Want to see the potential tau Herculids meteor shower? Here's what to expect, according to NASA.

Artist's illustration of a meteor shower.
The tau Herculids from comet 73P/Schwassman-Wachmann may make an appearance May 30-31. (Image credit: Olga Beliaeva via Getty Images)

When the shards of a broken-up comet draw near Earth tonight, the chances of a meteor storm are "hit or miss", NASA says. But astronomers are excited about the potential of a swarm of new shooting stars nonetheless.

The agency advises skywatchers to watch the constellation Hercules tonight (May 30 to 31) for signs of pieces of 73P/Schwassmann-Wachmann 3 (also known as SW 3). If the shards come to Earth just right, they may create quite the show high up in our planet's atmosphere.

But NASA says it's important to keep your expectations open. "We get excited about meteor showers, too," the agency wrote in a blog post May 27. "But sometimes events like this don’t live up to expectations — it happened with the 2019 Alpha Monocerotid shower, for example."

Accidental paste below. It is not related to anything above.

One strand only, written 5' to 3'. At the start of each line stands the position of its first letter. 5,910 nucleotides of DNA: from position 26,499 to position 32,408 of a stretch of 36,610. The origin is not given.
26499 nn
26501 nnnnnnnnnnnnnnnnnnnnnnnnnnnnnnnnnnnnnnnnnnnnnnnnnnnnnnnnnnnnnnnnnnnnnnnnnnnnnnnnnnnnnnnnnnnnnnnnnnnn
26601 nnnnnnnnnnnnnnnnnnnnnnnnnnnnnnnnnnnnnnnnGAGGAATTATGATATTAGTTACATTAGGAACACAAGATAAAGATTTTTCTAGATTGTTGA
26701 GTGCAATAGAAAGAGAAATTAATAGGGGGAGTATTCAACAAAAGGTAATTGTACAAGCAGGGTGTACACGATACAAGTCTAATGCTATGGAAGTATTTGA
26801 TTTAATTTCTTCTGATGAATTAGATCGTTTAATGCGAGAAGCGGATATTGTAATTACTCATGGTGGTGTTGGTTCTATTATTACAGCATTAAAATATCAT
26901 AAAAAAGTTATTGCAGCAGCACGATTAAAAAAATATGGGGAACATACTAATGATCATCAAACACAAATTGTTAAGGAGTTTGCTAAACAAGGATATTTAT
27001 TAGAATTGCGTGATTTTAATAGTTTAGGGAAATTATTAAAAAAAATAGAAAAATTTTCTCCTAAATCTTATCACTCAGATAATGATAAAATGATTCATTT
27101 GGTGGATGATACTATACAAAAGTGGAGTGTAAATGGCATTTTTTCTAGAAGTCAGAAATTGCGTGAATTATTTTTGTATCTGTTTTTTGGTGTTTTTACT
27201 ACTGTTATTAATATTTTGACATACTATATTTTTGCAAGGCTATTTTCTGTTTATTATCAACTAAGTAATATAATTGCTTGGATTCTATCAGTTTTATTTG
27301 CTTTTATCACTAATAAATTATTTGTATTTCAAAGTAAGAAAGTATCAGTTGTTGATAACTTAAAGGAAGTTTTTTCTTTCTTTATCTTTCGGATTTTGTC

Best cameras for astrophotography

The Nikon D850 DSLR

(Image credit: Nikon)

If you're looking for a good camera for meteor showers and astrophotography, our top pick is the Nikon D850. Check out our best cameras for astrophotography for more and prepare for the tau Herculids with our guide on how to photograph a meteor shower.

Back then, the most optimistic predictions said there could be an outburst of 400 to 1,000 meteors per hour, although the agency did warn in 2019 that the show could end up being a bust. That's what ended up happening, so NASA urges people to "channel their inner scientists, and look beyond the headlines," to make sure they're prepared for their night out under the stars.